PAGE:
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Helsinki’s latest timber commercial building ate 6,000 tonnes of CO2

The “Katajanokan Laituri” building will have a load-bearing column and beam framework made of 1,600 cubic meters of laminated veneer lumber (courtesy of project developer Varma)

Efforts to normalize wood as the primary building material in Europe continue with the construction of a solid wood commercial building in Helsinki, Finland, developed by Finnish pension insurer Varma.

Located in the city’s Katajanokka island district, the building, called Katajanokan Laituri, will house a hotel, a conference center and the Finnish headquarters of timber company Stora Enso, which supplies the solid wood elements.

“There is no comparable wooden frame anywhere else in the world,” Stora Enso said in a press release.

The company is using its “Sylva” system for the project, which it calls “a solid timber construction kit with prefabricated, bespoke applications delivered just-in-time to the construction site.”

The supporting column and beam frame will be made from 1,600 cubic meters of laminated veneer lumber (LVL) supplied by Stora Enso’s Varkaus mill in eastern Finland.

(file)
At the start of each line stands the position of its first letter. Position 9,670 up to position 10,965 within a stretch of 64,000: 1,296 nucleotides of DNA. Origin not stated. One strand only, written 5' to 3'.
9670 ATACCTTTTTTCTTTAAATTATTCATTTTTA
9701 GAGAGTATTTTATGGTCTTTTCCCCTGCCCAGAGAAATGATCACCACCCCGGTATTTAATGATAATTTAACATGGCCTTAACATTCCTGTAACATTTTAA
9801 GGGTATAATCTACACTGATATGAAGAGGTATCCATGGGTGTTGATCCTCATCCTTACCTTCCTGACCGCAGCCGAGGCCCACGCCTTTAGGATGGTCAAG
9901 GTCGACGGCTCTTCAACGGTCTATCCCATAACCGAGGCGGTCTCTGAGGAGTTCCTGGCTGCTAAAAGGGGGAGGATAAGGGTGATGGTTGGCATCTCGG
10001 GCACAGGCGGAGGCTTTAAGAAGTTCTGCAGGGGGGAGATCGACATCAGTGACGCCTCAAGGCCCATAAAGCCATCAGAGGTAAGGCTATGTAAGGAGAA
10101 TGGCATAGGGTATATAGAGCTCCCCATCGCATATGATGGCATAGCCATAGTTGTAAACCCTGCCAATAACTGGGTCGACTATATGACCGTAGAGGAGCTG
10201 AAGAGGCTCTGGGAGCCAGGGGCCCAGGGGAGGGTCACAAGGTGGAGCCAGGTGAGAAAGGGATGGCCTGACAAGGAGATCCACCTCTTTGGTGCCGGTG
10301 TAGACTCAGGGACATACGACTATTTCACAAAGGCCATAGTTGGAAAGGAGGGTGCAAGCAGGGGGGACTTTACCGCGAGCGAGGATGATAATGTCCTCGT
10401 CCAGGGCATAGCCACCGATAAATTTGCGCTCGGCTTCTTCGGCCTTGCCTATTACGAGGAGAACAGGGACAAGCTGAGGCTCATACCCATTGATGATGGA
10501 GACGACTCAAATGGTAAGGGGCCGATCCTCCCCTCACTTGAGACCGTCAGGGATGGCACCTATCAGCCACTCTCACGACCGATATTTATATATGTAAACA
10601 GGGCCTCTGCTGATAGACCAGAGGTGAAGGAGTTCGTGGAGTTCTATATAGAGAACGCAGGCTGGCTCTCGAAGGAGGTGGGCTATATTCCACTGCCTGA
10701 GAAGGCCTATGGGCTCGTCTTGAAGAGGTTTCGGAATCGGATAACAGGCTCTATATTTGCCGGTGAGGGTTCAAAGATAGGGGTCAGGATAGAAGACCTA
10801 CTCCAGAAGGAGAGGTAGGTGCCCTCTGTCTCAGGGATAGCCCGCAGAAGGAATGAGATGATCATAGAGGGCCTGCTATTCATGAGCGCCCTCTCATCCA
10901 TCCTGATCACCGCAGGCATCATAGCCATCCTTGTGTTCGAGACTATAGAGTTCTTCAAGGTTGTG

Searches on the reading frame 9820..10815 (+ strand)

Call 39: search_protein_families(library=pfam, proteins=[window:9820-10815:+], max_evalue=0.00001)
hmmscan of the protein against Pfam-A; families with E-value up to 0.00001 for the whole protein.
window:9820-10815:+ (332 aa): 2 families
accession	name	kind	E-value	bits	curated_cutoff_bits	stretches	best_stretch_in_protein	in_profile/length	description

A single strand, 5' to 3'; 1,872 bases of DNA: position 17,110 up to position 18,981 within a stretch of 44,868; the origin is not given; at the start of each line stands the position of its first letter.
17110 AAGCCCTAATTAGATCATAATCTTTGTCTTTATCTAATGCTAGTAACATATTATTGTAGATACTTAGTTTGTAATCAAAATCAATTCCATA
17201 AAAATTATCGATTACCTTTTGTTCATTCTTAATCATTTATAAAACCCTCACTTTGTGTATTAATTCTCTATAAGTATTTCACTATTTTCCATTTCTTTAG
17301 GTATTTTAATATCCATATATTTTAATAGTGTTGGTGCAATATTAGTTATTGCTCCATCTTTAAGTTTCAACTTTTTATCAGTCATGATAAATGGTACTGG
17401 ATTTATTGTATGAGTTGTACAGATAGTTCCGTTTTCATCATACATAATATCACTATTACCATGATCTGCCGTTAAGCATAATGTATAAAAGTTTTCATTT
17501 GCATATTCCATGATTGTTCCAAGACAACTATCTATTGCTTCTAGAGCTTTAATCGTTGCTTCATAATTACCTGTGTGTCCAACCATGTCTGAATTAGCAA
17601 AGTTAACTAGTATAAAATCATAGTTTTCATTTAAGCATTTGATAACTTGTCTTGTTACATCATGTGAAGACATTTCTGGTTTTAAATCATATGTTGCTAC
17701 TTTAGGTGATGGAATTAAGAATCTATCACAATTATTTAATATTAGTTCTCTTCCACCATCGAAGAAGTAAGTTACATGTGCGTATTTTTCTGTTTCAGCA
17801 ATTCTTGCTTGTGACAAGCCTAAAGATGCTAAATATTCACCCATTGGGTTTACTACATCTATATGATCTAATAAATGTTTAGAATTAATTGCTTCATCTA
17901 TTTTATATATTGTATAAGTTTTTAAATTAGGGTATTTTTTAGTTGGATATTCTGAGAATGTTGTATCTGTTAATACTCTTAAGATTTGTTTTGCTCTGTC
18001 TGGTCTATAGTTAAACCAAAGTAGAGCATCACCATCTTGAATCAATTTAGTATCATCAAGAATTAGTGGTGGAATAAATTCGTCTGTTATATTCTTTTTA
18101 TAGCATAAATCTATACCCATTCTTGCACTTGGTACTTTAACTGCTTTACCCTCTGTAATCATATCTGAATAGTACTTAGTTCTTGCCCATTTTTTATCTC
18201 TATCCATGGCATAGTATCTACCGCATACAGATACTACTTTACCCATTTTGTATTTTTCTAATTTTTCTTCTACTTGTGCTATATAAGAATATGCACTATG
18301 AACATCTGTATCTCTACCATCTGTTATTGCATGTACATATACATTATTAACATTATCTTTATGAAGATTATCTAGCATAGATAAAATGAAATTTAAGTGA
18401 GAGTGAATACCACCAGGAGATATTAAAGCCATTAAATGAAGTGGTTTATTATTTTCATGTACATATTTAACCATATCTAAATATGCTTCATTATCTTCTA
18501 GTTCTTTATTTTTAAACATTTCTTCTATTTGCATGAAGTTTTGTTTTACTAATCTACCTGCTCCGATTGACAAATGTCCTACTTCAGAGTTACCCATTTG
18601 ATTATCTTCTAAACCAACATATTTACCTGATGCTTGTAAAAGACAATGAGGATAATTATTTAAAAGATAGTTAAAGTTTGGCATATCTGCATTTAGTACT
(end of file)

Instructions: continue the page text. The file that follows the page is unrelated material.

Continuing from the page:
Nowhere else in the world is there a comparable wooden frame

6,000 cubic meters of cross-laminated timber (CLT) from the company’s Gruvön mill in Sweden make up the building’s walls, floors, roof and stairs.

The facade will consist mainly of glass.

The company said the wood used in Katajanokan Laituri sequestered around 6,000 tons of CO2, equivalent to the annual emissions of about 3,500 cars.

In day-to-day operation, the building is aiming for LEED Platinum environmental certification.

Work on it began a year ago with demolition and excavation. This week Stora Enso said the first solid wood elements have been installed. Completion is scheduled for summer 2024.

“It is designed to last at least 100 years and stores carbon for the life of the building and its wooden structures.”

Building with prefabricated timber elements is faster than concrete because it requires far fewer frame-related steps on site, Stora Enso said.

The relative lightness of the elements also reduces the number of truck deliveries.

Prefabrication also results in better site safety and less noise and waste, she added.

Project leader: Haahtela

Architect: Anttinen Oiva Arkkitehdit

Timber frame contractor: Puurakentajat Rakennus

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